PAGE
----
“Weaving, clay sculpture—he doesn’t have any resistance to trying something new, and he really enjoys it,” Susan says. “It’s always a win in that class. We all look forward to it.”
Susan launched the class about four years ago, for Ability Beyond clients with brain injuries. Even during COVID-19, Susan’s core group of students, including familiar Ability Beyond faces such as Zach and Ron, continued to participate over Zoom, working from home with art kits that Susan packed with six weeks worth of materials: watercolors, acrylic paints, wood pieces, brushes, and more.
“The mission of my school is that children can grow up comfortable with drawing as a life tool,” Susan says. “I’ve applied the same principles to my class with Ability Beyond, breaking techniques down and helping students recognize shapes. And I have seen an amazing amount of improvement. They’re really learning art. As the years have progressed, there are less questions and more comfort.”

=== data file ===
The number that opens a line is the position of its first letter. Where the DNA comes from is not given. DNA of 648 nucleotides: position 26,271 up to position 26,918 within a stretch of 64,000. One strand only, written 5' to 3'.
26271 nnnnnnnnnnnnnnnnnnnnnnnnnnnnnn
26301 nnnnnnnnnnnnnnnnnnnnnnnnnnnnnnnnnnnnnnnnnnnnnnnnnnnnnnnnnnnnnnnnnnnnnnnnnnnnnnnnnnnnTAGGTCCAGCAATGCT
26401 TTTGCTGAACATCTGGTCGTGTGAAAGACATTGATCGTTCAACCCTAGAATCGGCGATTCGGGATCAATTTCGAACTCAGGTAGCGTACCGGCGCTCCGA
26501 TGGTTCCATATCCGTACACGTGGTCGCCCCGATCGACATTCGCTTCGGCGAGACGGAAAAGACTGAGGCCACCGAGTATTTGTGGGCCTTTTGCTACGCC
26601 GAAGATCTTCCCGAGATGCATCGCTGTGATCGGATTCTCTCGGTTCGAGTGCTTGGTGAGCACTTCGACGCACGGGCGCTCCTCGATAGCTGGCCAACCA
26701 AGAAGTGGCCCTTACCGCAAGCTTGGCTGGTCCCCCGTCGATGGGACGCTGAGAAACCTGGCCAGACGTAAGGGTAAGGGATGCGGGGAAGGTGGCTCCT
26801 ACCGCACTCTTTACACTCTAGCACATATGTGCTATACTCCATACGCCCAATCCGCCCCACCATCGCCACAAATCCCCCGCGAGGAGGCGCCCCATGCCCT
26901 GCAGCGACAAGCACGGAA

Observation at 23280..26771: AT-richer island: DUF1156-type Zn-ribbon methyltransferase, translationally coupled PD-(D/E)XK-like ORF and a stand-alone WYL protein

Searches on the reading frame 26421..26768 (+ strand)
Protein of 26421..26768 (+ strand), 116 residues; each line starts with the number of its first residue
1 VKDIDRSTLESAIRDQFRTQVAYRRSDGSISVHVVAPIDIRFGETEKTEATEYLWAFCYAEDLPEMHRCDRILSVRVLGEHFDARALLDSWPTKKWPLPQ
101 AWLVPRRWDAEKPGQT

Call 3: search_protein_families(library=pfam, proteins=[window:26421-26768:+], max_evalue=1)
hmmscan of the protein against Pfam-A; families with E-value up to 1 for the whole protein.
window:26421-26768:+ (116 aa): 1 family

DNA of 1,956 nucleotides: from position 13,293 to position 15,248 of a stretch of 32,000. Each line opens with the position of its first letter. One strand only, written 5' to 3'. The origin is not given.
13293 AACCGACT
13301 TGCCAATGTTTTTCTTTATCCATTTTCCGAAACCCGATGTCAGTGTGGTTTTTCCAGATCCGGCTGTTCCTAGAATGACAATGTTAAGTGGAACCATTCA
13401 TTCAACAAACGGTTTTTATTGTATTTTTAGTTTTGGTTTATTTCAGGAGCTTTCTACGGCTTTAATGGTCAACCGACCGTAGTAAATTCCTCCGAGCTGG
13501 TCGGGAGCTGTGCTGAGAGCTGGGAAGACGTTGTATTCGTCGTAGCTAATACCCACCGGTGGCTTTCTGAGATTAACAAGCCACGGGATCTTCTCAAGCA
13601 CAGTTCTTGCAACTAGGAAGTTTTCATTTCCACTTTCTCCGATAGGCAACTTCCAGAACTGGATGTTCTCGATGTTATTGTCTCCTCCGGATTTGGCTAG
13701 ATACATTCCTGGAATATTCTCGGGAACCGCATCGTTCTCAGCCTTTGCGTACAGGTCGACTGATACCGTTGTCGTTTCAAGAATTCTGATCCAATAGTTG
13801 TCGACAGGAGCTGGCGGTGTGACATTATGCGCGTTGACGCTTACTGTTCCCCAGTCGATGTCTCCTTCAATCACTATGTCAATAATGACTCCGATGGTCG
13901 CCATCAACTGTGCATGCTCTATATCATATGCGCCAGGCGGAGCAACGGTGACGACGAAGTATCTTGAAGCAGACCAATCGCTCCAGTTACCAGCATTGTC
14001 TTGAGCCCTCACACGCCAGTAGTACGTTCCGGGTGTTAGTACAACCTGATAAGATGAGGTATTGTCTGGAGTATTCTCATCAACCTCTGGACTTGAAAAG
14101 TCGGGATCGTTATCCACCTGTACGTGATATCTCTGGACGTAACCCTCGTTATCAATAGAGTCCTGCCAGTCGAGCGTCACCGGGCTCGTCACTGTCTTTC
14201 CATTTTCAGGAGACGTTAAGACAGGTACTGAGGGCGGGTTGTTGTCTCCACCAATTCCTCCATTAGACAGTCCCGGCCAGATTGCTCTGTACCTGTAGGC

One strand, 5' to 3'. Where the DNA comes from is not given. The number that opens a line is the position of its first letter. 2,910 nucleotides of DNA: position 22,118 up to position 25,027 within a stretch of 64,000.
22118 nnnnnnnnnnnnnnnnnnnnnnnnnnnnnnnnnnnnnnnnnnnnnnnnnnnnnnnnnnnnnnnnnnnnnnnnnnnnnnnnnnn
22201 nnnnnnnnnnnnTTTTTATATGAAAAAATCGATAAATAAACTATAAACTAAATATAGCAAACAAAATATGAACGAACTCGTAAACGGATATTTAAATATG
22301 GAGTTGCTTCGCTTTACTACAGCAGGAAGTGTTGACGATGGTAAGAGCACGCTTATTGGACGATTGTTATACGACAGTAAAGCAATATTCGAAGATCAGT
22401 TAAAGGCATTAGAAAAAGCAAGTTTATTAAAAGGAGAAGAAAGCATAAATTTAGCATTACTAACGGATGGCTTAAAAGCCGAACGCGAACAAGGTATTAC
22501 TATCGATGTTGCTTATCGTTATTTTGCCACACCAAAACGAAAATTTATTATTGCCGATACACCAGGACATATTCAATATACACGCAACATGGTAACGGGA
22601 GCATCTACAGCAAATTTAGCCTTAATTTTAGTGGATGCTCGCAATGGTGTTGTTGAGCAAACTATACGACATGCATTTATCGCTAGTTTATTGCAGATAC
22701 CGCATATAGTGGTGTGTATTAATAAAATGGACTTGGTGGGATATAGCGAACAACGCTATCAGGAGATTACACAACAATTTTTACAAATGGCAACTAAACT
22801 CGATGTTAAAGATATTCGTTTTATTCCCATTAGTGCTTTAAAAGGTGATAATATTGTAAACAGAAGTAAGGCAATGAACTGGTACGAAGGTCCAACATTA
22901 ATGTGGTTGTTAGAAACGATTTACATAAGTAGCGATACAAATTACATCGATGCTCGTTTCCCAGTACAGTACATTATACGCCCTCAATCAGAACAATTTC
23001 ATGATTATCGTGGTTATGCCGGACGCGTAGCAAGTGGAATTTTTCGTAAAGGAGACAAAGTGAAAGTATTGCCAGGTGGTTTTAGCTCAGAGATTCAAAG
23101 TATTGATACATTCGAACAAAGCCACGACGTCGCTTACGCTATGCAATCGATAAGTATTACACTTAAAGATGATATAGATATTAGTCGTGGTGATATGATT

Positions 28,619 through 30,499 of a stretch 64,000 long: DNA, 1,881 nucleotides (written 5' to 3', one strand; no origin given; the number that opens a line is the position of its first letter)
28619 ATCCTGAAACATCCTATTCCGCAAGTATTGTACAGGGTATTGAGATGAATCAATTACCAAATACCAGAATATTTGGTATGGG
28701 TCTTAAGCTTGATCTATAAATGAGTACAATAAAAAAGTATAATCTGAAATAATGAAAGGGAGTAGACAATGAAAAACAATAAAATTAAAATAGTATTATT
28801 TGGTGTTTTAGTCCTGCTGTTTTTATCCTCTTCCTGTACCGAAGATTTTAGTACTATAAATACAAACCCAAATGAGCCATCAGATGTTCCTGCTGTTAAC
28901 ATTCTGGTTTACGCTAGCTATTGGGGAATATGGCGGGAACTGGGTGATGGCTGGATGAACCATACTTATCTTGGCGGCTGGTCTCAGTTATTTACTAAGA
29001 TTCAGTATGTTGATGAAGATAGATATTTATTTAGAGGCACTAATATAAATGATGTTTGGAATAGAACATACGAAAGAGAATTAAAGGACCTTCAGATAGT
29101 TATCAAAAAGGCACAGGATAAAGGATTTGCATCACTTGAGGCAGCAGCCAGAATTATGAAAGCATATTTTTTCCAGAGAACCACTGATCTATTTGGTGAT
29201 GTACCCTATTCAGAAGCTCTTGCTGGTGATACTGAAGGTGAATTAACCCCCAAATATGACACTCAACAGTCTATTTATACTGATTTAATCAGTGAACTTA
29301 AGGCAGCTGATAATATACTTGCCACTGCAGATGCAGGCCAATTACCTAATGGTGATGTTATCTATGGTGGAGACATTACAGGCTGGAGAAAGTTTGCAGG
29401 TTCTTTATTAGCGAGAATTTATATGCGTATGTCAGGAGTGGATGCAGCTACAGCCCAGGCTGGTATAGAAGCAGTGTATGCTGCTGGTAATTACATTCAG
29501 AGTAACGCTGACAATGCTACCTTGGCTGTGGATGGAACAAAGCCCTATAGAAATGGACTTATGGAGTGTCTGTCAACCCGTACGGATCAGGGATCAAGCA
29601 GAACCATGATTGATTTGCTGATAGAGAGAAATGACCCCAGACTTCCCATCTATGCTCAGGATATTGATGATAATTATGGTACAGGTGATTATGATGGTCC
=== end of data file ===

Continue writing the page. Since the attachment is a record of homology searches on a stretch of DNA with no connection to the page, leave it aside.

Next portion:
Acquired Brain Injury (ABI) Service Manager Kelly Stein says the art class is a vibrant example of how Ability Beyond staff and partners work to discover, build, and celebrate the potential of each person we serve. In fact, it was Kelly’s urging that gave rise to the class in the first place.
“If we can’t teach you ourselves,” she says, “we will find a way to help you learn in the community.”